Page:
French President Emmanuel Macron is to address his nation on Tuesday following persistent and sometimes violent protests over fuel taxes that are morphing into a movement against his business- and environment-friendly policies.
Paris saw clashes between police and demonstrators Saturday on the Champs-Elysees where barricades were set on fire, luxury shop windows smashed, and traffic lights uprooted. Some 30 people were injured and 101 arrested, police said.
The government blamed much of the violence on a small minority of “ultra-right” activists who shadowed the 8,000 demonstrators who were wearing the yellow, high-visibility vests that symbolise their week-long protests.
Bruno Le Maire, the economy minister, acknowledged Sunday that “the current crisis goes far beyond just a question of fuel”, adding that it was important that “work be better paid” to improve living standards.
“It is time to listen to the French,” he said on BFM television, suggesting that Macron would call for “grassroot debates” throughout the country on government policies.
The presidential palace said Macron would make a speech on Tuesday on ecological transition and was expected to address the protests.
Opposition leaders have been quick to note that the protests, mostly organised by grassroot protesters coordinating by way of social media rather than by traditional political parties or trade unions, have won wide popular support.
“When a movement has the backing of three quarters of French people, you give them an answer, you don’t just dismiss them as a gang of thugs,” Olivier Faure, the opposition Socialist Party leader told Le Parisien newspaper.
Guillaume Peltier, a leader of conservative The Republicans party, told the daily it was “all too easy to stigmatise the ‘yellow vests’ … and equate their movement with that of a few unacceptable acts”.
Far-right leader Marine Le Pen voiced her full support for the protesters, telling the LCI channel the unrest revealed grievances held by “the immense majority of the French” who were being ignored by “a miniscule cast working only for itself”.
Former investment banker Macron was elected on a pledge to put more money in workers’ pockets. But the effects of his pro-business reforms on unemployment and purchasing power have been limited so far.
He has seen his popularity slide to just 25 percent, according to one poll a week ago, and the protests reflect broader frustration with a leader critics label as aloof and a “president of the rich”.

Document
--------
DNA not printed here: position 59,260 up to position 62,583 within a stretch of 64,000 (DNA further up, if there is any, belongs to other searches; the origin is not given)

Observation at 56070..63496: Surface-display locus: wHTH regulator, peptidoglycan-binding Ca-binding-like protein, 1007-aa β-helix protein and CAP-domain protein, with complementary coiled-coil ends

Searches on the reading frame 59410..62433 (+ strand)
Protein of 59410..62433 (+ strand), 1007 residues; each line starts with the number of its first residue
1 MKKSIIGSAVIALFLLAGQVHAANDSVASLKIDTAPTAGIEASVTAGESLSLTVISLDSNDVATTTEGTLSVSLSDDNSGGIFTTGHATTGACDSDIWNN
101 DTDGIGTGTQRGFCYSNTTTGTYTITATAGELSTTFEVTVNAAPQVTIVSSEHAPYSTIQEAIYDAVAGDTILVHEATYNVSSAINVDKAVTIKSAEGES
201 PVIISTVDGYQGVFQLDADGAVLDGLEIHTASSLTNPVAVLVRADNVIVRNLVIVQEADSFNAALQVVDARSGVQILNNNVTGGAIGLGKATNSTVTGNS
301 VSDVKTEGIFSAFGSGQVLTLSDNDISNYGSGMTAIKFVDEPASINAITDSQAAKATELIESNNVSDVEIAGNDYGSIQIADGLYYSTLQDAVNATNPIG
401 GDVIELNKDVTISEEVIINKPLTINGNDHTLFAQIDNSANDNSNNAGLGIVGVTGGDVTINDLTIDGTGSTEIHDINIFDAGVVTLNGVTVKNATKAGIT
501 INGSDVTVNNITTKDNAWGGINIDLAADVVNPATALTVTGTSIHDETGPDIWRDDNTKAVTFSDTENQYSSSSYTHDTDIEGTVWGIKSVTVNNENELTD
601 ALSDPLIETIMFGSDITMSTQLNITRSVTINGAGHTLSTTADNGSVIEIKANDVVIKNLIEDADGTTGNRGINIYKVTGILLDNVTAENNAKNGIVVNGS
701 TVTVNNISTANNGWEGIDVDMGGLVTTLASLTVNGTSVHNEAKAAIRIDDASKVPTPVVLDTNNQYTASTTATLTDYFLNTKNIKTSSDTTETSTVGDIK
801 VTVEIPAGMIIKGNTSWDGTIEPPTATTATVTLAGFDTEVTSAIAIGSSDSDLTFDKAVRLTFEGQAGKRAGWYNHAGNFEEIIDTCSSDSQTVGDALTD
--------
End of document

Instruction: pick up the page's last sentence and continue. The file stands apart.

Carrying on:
US President Donald Trump, whose initial friendly ties with Macron have chilled under the French leader’s criticisms, sought to place the French protests in his frequent grumbling over US-EU trade relations and NATO spending.
“The large and violent French protests don’t take into account how badly the United States has been treated on Trade by the European Union or on fair and reasonable payments for our GREAT military protection,” Trump said on Twitter. “Both of these topics must be remedied soon.”
Macron himself had taken to Twitter on Saturday, to condemn the violence and cry “shame” on those who assaulted or intimidated policemen, journalists and other citizens.
Several media workers based in France’s southwestern city of Toulouse said Sunday they would boycott the “yellow vests” movement after five journalists were threatened or beaten by scores of demonstrators while covering protests in their region.
Faced with the public anger, many politicians suggested Macron — often perceived as aloof or arrogant — might use his speech to announce measures softening the impact of rising petrol and diesel taxes and restore dialogue with trade unions.
“When you act like Louis XIV, you can expect revolts (…) The French back the ‘yellow vests’ because Macron promised them a new world, and they see that his policies aren’t delivering,” Bruno Retailleau, who heads the Republican opposition in the Senate.
The French “see environmental matters as an alibi for fiscal belt-tightening,” he told le Journal du Dimanche newspaper.
The “yellow vests” come overwhelmingly from non-urban areas of France. They feel overlooked and penalised by policies they see as being pushed through by elitist politicians in Paris.
Many of the often low-income “yellow vest” protesters are particularly incensed at Macron’s decision to hike anti-pollution taxes on diesel, while scrapping a wealth tax on the rich.